Cacti and succulents are fantastic choices for indoor plants or to compliment a desert-inspired home design theme. The majority of cacti are low maintenance and don’t perform well in cold areas, so they can live in your home just as comfortably as you can. These are low-maintenance succulents, which makes them ideal for someone who frequently forgets to water them. If you want to bring a little bit of nature inside, a cactus plant can be the ideal choice. Let’s have a look at some of the best cactus for indoors.
1. Bunny Ear Cactus / Angel wings
Bunny Ear Cactus (Opuntia microdasys) is an adorable indoor cactus that does have spines. Other common names for the bunny ears cactus include angel wings cactus and polka dot cactus. It is related to the prickly pear cactus of the Southwest. The plant is indigenous to Mexico and South America, where it thrives in arid to semi-arid conditions.
It has a distinctive appearance like bunny ears, and growing them indoors is easy. As a result, it requires a dry, low-humidity environment with a sunny location. But, keep in mind that it can grow up to three feet tall and requires trimming to stay tiny. It is also a slow-growing desert shrub that lacks spines in favor of glochids with white, brown, or black flowers.
The bunny ears cactus is a well-liked houseplant although it doesn’t bloom frequently. As they bloom, the flowers appear on top of the stems and are a cheery yellow color. The Latin word for this cactus, microdasys, means “small, hairy,” just like rabbit ears. The bunny ears cactus should be planted in a mix of loose soil and sand so that it may hold some water while letting the rest drain.
Never let the soil become moist; keep it slightly damp. You should water your bunny ears cactus twice a month throughout the summer (when the water evaporates more quickly). You can avoid watering it more than once a month during the cooler months. It grows best in full, and direct sunlight.
2. Moon Cactus
The moon cactus’ scientific name is Gymnocalycium mihanovichii. The species is native to Argentina and Paraguay. South America is where you can find them as well. Ruby Ball, Red Hibotan, Hibotan cacti, and Red Hibotan are all names for Moon Cacti.
The moon cactus is a well-known indoor cactus. Cactus plants come in a variety of colors, including red, orange, pink, and yellow. Because of this, the ball-shaped look has brilliant colors. The moon cactus is grafted and has a human design, which is another thing. The colors are typically fashioned like balls, giving them the appearance of thorny balls resting on a green cactus.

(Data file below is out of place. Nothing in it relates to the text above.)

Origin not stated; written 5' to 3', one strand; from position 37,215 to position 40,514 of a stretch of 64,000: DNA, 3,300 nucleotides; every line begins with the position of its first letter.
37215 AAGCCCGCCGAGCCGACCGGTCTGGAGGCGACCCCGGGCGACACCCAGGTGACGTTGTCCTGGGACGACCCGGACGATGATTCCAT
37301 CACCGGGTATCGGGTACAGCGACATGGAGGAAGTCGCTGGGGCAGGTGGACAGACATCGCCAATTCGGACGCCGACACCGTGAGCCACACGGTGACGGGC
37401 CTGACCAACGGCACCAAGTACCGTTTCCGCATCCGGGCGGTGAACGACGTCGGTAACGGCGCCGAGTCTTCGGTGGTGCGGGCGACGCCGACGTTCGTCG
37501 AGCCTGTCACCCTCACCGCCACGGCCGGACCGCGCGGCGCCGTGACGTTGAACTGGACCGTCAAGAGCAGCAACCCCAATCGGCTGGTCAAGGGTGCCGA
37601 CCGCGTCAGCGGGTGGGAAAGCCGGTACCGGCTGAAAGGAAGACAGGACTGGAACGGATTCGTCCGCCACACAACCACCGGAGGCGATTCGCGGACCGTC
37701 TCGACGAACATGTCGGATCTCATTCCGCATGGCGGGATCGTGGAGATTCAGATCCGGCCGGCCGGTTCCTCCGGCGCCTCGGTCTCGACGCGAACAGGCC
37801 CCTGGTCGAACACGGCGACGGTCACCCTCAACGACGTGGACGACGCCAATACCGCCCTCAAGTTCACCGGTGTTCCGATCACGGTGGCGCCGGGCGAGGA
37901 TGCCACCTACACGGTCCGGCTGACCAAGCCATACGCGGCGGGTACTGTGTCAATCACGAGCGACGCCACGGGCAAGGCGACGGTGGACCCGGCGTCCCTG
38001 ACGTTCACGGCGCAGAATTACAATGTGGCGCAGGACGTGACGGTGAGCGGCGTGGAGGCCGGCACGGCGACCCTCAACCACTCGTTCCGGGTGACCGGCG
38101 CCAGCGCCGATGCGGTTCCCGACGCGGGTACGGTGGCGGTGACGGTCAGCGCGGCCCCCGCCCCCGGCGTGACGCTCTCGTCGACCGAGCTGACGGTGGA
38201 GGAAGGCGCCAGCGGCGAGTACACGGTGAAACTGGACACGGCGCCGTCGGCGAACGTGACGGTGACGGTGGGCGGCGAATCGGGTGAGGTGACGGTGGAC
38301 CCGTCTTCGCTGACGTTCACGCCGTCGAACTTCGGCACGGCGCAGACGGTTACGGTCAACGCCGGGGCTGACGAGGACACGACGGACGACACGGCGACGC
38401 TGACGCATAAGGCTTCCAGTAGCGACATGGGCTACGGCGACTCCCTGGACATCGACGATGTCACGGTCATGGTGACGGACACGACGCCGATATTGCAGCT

If you are new to caring for plants, it is also the perfect indoor cactus for you. The cactus requires little maintenance and is kept out of direct sunlight in a bright area. The moon cactus requires a small amount of water to survive, much like other cacti do. If it’s a young moon cactus, water it sparingly even then. Otherwise, avoid watering over the winter. They thrive in strong light but avoid direct sunshine. The plants grow to a height and diameter of 3-5cm, with flowers that are 4-5cm wide.
3. Pincushion Cactus
The phrase “pincushion cactus” is used to refer to the entire genus of cacti known as Mammillaria. There are currently 200 identified species of these cacti. When pincushion cacti bloom, they are capped with a circle of flowers, and their spines are small and often hairy in appearance. The majority of Mammillaria are indigenous to Mexico, although they can also be found in other hot, tropical regions, including the Caribbean and a few South American nations.
These cactus are just about 6 inches tall. Pincushion cacti do not have any issues with direct sunshine. They thrive in sandy soils that are grippy and have good drainage. While caring for a pincushion cactus, avoid using soil that holds too much water. You can water them once per week or twice per month.
4. Old Lady Cactus
Mammillaria hahniana, or Old Lady Cactus, is a powder puff plant that grows in desert environments. It is indigenous to central Mexico. It can reach a height of 10 inches/25cm and a width of 20 inches/50cm. The width measures 12cm. Healthy plants may have a crown-like halo of pink blooms surrounding them. It is frequently protected by white spines. In addition to being common in arid regions, it also grows beautifully inside.
Just be sure to keep it away from overwatering and set it in the room’s brightest, sunniest area. A window facing south is ideal. It blooms in the spring and summer, producing red or purple flowers approximately 0.6 inch/15mm in diameter. It needs 4-6 hours of sunlight per day to grow.
Water only when the soil is nearly dry. Depending on the needs, it could be weekly or biweekly. Watering should be avoided during the winter unless the plant requires it. Use the offsets that frequently form clusters at the main plant’s base if you want to propagate. It will develop a callous if you remove the offset and let it dry for a few days. You can plant it in a new pot once it has formed.
5. Christmas Cactus
Schlumbergera bridgessii, popularly known as the Christmas Cactus Schlumbergera, is another nice little plant. This cactus is native to coastal Brazil and prefers a humid climate. A lot of people mistake this succulent for the Easter Cactus or the Thanksgiving Cactus. The Christmas cactus gets its name because it blooms throughout the holiday season. Flowers are typically pink, red, yellow, lilac, or white.
They are typically 3 inches in length. You can notice the growing leaf tips if you take good care of your plants. The tips will then start to darken until buds start to develop. The buds will then open to gorgeous flowers that are appropriate for the season around Christmas time. The plant can be propagated by cuttings and thrives well indoors. Propagation should be done 2-3 months after blossoming. But, during the growth season, it is important to maintain your plant moist and water lightly as fall approaches to produce stunning blossoms. When it is flowering, it demands more water.
They thrive in natural light but should be kept out of direct sunlight to encourage blooming. Every 3-4 weeks, water them. only add water when your pot is dry. The Christmas cactus can be grown in a well-draining mix that is non-toxic to humans and pets. The soil you choose should have leaf litter and trash in it because that is what they feed on. And also the best part is this plant has no spines.
6. Easter Cactus
In the spring, the Easter cactus blooms are stunning. Hatiora gaertneri is the name of the plant, which is commonly confused with Christmas cactus plants. It makes an excellent indoor cactus and requires a humid but chilly environment to bloom annually. Your plant, which develops in the rainforest rather than the desert like cacti, is more epiphytic and not a real cactus. However, it prefers sunny to partial light with moderate watering, just like the majority of succulent plants. The Easter cactus thrives in a potting mixture of soil and perlite that is safe for both people and animals.